Winter Ice Road Trucking Jobs

Some of the hardest and most exciting truck driving jobs can be found in the far north where normal roads and highways simply don’t exist. Driving snow removal machines and plows is hard work.

Ice Road Trucking Requires a Lot of Attention

Over the hundreds of miles of frozen lakes and tundra, the winter ice roads are used to transport vital materials such as fuel, equipment and other goods to northern remote locations including diamond mines within the Northwest Territories. Transporting materials in this way is much more economical than dropping supplies in by air, even though the routes taken are many times more dangerous. With almost a thousand miles of ice roads between some remote locations and Yellowknife, the trips can be stressful and nerve-wracking and can test even the most hardened driver.

Are You Into Extreme Jobs? Check out Alaska crab fishing jobs in the Bering Sea. It’s not the same as driving a truck in the far north of Alaska but it’s definitely ‘livin’ on the edge.’ (AlaskaJobFinder specializes in Alaska fishing employment)

Specialized trucking companies regulate and schedule the trucks making the trip so that they maintain a specific speed and distance apart from each other. Varying from these set rules can result in setting up under-ice waves that can easily fracture the ice road and put every driver’s life in jeopardy.

These ice roads are only useable in the winter months, so drivers on the ice roads need to work in temperatures that can regularly reach -50 degrees! The work is tiresome and usually dull – not to mention very stressful! Some drivers even quit after only a few days of driving on the winter ice roads. After that first small cracking of the ice underneath their rig, many drivers simply turn around and never try again.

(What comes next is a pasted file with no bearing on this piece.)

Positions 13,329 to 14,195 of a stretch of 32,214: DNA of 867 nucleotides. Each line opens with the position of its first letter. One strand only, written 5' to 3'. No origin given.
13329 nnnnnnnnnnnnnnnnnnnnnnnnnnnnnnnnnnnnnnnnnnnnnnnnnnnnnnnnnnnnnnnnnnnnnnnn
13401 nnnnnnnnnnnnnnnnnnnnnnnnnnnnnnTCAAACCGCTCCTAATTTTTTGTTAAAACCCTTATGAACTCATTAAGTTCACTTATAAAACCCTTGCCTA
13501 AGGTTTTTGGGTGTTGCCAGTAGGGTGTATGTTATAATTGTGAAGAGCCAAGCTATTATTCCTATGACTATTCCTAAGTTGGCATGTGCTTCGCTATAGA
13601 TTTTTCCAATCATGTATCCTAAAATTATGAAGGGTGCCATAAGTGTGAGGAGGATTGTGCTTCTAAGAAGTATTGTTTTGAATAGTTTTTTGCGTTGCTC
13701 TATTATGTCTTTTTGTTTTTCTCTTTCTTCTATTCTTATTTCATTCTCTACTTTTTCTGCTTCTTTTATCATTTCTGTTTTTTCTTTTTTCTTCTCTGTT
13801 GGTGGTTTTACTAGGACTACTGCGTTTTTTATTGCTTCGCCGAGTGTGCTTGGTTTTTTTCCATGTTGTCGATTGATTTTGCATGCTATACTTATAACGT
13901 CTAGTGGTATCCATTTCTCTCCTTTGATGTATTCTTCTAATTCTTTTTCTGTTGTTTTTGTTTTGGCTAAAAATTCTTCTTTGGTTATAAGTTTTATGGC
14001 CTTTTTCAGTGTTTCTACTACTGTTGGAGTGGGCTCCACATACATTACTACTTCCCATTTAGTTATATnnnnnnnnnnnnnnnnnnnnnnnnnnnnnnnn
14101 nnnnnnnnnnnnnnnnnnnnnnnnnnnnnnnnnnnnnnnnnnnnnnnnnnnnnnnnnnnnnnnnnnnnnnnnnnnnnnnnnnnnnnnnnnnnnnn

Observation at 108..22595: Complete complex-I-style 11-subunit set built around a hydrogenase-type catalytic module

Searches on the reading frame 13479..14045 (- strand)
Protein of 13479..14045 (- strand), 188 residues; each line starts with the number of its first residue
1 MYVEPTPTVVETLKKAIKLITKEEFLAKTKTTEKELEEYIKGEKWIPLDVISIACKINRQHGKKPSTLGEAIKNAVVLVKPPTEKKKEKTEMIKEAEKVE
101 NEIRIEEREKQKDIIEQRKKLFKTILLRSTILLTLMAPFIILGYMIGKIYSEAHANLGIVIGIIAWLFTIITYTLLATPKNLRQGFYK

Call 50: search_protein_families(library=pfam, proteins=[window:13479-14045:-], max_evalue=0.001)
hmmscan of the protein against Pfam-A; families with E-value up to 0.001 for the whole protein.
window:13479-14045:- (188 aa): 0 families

Note – Keep an eye on the Alaska Natural Gas Pipeline project because in the near future there could be many ice road trucking jobs available in conjunction with the pipeline being built.

It takes a special type of person to accomplish the truck driving necessary to get the materials across the ice road and to the remote destination, but the rewards are certainly worth the stress. Drivers who work hard and stay alert, can easily make a good year’s salary ($60,000 -70,000) in just a few months of transporting materials. But the work is exhausting and usually requires a level head and the ability to follow set speeds and safety regulations while driving. Drivers are seldom alone as they move across the ice road with convoys of vehicles (2-5 trucks) making the run with a set distance separating each vehicle from the next. Without these safety rules, fractures would occur and collapse the road. This is not a job for the faint of heart but can easily be one of the most rewarding truck driving careers you’ll ever have – if you have the determination and nerve to get the job done!

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